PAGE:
The Bank of Uganda on Thursday held its benchmark interest rate yet again in an effort to keep inflation down and below target, and to support economic growth.
The central bank rate (CBR) was kept unchanged at 9%, initially set in October last year and maintained in December. The band on the CBR was maintained at +/-3 percentage points while the rediscount rate and the bank rate remained at 13% and 14% respectively.
“The evaluation of the macroeconomic developments and outlook based on the available information set suggests that, at the current CBR, the monetary policy stance is accommodative and that inflation will converge to target in the medium term while supporting economic growth,” said the monetary policy statement explaining the decision.
The bank said that Uganda’s economy is expected to expand at between 5.5 and 6% in the 2019 fiscal year, which runs to June 2020, accelerating to an average of 6.3% in the medium term. But this is below its’ estimate of 6.5%, the highest level of growth BoU thinks the economy can sustain in that period.
“The economic growth is weighed down by weak growth in exports,” the statement said. “Moreover, domestic public sector financing continues to grow, increasing risk premiums and pushing borrowing costs for the broader economy higher despite the accommodative monetary policy stance.”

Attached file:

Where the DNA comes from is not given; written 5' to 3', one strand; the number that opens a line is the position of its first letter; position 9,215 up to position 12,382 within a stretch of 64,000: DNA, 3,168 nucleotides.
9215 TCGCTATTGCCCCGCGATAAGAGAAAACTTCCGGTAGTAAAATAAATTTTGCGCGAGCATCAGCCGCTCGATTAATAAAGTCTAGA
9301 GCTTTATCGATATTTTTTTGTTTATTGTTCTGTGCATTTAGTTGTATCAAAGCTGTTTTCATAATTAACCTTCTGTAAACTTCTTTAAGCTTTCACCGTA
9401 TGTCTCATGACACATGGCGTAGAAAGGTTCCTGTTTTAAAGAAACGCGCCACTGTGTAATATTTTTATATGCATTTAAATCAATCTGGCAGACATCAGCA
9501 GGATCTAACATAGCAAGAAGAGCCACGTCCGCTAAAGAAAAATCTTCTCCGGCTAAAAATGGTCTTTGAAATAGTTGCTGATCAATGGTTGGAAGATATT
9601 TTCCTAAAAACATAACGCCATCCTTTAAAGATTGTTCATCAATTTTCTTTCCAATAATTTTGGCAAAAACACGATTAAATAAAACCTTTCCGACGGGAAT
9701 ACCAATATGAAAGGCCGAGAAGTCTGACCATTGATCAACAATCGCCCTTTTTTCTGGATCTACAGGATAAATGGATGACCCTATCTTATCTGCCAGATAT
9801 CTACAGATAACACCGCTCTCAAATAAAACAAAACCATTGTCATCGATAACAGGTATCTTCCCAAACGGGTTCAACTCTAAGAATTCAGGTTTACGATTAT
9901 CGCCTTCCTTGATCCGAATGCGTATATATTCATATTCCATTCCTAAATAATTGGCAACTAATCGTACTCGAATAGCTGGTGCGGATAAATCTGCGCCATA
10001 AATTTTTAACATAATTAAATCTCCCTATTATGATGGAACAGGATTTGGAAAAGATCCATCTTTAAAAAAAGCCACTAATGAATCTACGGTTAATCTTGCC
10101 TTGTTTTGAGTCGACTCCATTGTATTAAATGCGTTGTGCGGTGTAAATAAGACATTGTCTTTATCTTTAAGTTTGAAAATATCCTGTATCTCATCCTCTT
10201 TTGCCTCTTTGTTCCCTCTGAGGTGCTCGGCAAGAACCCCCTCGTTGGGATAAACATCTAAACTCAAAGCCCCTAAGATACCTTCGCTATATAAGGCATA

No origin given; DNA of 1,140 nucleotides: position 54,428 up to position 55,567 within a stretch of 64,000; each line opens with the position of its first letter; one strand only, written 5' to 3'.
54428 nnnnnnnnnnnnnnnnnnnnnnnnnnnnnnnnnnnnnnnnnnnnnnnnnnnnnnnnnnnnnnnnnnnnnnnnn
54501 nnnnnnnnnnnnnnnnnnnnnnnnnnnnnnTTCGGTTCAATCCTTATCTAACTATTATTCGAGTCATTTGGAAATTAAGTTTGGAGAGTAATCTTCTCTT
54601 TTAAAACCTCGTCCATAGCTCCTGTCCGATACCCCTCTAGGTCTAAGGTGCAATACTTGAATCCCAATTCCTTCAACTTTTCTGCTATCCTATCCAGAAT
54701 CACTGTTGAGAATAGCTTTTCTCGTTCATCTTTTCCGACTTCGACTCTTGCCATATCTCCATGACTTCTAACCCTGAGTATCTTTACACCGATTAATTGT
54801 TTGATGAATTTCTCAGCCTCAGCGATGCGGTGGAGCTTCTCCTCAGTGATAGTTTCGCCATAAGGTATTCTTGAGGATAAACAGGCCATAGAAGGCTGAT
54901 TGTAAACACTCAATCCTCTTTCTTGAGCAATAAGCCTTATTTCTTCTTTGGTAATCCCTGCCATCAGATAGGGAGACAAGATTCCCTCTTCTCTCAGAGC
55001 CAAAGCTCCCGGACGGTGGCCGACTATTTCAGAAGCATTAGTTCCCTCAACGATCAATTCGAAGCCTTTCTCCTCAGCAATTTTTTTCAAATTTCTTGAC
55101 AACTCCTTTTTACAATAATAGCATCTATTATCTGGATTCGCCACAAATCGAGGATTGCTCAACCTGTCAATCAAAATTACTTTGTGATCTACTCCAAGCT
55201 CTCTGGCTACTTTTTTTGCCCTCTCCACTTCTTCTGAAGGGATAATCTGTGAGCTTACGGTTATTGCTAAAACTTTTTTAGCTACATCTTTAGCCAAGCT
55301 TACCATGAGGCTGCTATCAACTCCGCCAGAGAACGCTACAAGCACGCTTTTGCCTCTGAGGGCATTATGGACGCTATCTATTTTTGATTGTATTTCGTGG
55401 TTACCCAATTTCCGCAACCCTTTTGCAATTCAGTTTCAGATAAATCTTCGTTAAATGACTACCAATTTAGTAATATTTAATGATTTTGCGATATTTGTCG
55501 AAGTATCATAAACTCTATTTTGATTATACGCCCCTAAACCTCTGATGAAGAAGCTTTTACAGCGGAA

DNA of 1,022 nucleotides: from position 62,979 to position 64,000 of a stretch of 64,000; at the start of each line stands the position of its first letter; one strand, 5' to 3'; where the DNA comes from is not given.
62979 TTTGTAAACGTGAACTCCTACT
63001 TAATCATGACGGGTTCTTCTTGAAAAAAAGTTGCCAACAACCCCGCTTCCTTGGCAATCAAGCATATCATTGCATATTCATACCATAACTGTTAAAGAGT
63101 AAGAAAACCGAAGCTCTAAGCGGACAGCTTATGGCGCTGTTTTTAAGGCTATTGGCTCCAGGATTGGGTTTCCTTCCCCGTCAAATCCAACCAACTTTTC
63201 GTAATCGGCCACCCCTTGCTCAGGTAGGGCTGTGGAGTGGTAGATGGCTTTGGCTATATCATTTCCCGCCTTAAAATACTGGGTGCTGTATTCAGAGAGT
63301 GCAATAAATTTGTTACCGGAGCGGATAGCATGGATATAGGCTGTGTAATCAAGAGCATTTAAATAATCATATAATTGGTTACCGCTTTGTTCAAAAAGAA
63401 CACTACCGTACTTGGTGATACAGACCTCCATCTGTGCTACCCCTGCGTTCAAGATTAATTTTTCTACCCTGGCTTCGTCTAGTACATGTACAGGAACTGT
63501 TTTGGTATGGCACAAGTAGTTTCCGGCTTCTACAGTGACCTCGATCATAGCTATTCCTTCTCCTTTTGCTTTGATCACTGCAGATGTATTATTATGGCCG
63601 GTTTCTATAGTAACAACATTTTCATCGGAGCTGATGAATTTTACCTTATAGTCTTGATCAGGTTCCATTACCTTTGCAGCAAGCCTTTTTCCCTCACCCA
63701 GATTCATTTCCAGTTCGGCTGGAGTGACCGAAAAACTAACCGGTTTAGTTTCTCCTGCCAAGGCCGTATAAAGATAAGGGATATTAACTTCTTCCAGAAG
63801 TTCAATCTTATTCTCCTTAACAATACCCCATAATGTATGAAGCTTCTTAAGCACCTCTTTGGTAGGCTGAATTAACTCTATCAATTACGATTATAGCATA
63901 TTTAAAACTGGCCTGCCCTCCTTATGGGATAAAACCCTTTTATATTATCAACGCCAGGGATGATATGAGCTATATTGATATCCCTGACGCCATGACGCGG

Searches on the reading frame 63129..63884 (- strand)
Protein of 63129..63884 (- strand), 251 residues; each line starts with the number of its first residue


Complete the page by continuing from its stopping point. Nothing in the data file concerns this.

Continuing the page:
The coronavirus outbreak in China has also lowered the near-term economic growth outlook, and will have a large downward effect on global economic activity than current estimates show if it persists for an extended period, according to the bank. It also mentioned as risks the trade dispute between the United States of America and China and the “recent escalation of geopolitical tensions in the Middle East.”
Domestic pressures include “constraints to agricultural production including uncertain weather patterns and the current invasion by desert locusts.” And while the economic impact arising from supply chain disruptions caused by the coronavirus outbreak in China “will be of a short duration, some sectors could be significantly affected,” Bank of Uganda said.
On inflation, BoU said its “appropriate monetary policy stance” had kept it at an average of 3% in the three years to January 2020. The latest update from the Uganda Bureau of Statistics indicates that inflation remains subdued, while the bank’s outlook is that inflation will stay within the medium-term target of 5%.
“The BoU assesses that risks to the projected path for inflation are fairly balanced,” the statement said. “Demand-side pressures remain subdued. Global inflation is projected to remain low. Food price inflation remains modest although unpredictable weather patterns and the desert locust invasion create some caution about the trajectory of future food crop prices.”
The statement adds: “While the shilling has remained stable with a bias towards appreciation since January 2019, the risk remains that domestic and external shocks could generate capital flow volatility and put pressure on the exchange rate and inflation.”